Cortisone injections are extremely safe, but they do still have potential problems. If you are concerned about having a cortisone shot, talk with your doctor. While cortisone is a powerful treatment for many orthopedic conditions, there are usually other options that can also be tried. Many doctors will offer an injection as they are quick, easy, and most often effective. However, your doctor should also be able to offer other treatments for inflammation that may also be effective for those that cannot have, or don't want, a cortisone injection.
Nerve damage. This occurs in only about one in every 10,000 cases but could happen if the doctor accidentally jabs a nerve during the procedure. Nerve damage could result in incontinence, chronic back pain and, in rare instances, paralysis.
print Source: David Borenstein, MD, a clinical professor of medicine at The George Washington University Medical Center in Washington, DC, with a private practice at Arthritis and Rheumatism Associates based in Chevy Chase, Rockville and Wheaton, Maryland, and Washington, DC. The author of Heal Your Back (M. Evans & Company), Dr. Borenstein is also the host of Speaking of Health with Dr. B , a weekly radio program on . Date: April 1, 2013 Publication: Bottom Line Health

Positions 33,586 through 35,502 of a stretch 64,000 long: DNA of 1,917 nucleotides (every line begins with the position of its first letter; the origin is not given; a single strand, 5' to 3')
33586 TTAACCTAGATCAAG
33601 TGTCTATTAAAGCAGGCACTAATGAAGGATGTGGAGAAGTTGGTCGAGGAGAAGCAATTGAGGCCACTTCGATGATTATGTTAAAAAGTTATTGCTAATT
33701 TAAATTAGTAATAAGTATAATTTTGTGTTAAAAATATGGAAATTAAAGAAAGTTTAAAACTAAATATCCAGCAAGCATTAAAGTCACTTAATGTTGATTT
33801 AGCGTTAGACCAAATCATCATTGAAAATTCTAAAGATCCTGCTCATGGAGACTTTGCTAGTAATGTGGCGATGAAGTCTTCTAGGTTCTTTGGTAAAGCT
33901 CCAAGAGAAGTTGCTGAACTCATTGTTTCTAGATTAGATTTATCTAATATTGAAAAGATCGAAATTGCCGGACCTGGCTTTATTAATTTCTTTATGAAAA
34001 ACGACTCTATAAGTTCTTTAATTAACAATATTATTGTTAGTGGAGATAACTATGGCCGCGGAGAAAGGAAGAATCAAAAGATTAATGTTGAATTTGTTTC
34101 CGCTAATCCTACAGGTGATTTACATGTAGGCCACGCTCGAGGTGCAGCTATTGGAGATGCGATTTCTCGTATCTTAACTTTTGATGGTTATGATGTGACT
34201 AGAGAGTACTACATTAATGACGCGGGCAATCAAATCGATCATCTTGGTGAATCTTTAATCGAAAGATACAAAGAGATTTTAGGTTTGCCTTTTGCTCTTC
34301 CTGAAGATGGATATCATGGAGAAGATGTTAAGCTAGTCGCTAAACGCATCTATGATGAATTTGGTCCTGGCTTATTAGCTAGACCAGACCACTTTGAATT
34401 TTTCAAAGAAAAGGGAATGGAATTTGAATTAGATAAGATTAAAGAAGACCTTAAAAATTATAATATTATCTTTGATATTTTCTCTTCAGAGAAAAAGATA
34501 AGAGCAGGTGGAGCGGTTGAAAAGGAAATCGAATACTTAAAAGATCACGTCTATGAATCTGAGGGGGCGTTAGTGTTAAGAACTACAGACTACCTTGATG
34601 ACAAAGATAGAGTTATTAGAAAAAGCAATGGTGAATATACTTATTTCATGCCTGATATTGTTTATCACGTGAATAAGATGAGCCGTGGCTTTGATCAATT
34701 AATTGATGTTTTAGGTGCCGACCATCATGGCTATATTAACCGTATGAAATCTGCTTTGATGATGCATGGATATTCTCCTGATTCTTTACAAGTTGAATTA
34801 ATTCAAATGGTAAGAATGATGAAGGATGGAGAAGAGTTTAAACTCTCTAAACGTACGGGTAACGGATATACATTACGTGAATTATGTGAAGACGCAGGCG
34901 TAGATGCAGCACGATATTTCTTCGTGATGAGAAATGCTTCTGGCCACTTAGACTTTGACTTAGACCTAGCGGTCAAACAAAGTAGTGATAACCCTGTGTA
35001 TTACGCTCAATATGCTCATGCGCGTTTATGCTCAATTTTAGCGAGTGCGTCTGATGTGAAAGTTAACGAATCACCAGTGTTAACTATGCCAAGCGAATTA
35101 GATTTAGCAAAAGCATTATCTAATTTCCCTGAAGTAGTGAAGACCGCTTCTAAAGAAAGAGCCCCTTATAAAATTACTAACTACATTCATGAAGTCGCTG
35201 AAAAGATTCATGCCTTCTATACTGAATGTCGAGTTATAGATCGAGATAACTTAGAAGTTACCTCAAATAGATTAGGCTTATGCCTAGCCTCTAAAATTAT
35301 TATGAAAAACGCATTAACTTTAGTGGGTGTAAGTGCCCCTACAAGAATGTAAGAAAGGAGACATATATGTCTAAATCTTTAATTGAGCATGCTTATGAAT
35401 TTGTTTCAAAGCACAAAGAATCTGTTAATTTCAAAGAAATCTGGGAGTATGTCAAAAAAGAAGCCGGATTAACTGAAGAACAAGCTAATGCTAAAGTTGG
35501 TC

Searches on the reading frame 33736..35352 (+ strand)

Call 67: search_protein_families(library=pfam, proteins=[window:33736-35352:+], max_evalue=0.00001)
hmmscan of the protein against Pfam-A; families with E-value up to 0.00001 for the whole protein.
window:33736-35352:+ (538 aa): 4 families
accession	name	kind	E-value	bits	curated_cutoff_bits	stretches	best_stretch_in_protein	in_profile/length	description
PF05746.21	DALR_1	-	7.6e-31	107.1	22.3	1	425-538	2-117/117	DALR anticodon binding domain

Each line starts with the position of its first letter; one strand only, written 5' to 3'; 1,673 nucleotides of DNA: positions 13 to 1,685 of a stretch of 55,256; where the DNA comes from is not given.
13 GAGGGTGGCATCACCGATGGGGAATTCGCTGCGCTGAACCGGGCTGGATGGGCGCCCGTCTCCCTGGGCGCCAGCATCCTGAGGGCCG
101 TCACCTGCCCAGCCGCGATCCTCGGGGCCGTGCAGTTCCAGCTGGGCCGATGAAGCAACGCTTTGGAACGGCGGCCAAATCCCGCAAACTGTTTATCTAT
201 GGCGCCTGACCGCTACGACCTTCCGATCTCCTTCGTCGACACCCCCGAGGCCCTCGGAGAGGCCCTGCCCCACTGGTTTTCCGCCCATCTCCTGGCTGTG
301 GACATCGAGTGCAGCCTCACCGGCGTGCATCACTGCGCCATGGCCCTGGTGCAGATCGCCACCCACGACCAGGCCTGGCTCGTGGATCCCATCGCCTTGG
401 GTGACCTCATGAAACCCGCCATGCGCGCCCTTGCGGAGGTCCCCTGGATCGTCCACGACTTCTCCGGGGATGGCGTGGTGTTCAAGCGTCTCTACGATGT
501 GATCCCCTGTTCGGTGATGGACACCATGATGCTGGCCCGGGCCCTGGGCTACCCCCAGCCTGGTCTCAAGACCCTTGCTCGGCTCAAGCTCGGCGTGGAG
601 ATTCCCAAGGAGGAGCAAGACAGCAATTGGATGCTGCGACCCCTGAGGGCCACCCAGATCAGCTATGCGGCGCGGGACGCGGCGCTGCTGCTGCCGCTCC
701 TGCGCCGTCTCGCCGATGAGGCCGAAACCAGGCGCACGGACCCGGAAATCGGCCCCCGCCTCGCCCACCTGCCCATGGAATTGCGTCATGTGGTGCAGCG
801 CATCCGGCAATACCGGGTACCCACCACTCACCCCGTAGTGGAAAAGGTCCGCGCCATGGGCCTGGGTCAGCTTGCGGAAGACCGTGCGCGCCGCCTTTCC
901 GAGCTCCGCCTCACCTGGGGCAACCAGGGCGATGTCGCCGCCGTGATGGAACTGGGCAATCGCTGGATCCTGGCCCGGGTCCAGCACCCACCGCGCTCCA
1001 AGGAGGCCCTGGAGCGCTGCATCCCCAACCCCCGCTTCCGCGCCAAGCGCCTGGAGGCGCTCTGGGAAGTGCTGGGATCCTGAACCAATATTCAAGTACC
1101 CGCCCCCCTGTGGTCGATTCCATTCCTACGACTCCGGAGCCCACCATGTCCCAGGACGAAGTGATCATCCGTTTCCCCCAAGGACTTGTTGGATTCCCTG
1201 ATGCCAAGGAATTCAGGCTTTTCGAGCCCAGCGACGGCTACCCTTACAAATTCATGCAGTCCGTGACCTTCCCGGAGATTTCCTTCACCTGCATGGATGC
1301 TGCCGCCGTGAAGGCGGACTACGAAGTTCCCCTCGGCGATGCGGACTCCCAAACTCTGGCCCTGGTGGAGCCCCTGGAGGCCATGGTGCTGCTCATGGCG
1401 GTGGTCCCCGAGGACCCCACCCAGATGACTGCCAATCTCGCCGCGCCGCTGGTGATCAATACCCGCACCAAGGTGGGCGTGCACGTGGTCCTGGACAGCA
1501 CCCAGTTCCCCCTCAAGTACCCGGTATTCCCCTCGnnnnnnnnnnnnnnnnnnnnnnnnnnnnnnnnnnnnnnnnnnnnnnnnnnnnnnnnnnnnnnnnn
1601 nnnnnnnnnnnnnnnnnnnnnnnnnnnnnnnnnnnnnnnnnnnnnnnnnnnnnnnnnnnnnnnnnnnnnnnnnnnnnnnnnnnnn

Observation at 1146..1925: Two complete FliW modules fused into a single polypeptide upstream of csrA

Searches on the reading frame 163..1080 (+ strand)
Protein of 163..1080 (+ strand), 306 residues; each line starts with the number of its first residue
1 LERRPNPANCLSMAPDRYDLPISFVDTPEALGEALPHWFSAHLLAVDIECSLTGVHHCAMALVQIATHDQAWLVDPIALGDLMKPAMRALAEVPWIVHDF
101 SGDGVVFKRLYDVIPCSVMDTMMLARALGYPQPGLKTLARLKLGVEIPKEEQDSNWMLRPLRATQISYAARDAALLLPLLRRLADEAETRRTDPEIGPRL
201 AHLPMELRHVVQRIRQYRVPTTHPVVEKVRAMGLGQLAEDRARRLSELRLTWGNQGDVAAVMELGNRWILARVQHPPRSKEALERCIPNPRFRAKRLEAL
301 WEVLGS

Although corticosteroid injections have been used for many decades to treat back pain, the effectiveness and safety of the drugs for this use have not been established, and at this time, corticosteroids are not FDA-approved for this use. In April 2014, the . Food and Drug Administration (FDA) warned that the injection of corticosteroids into the epidural space of the spine may result in rare but serious adverse events , including loss of vision, stroke, paralysis, and death. According to the FDA, patients should discuss the benefits and risks of epidural corticosteroid injections with their health care providers.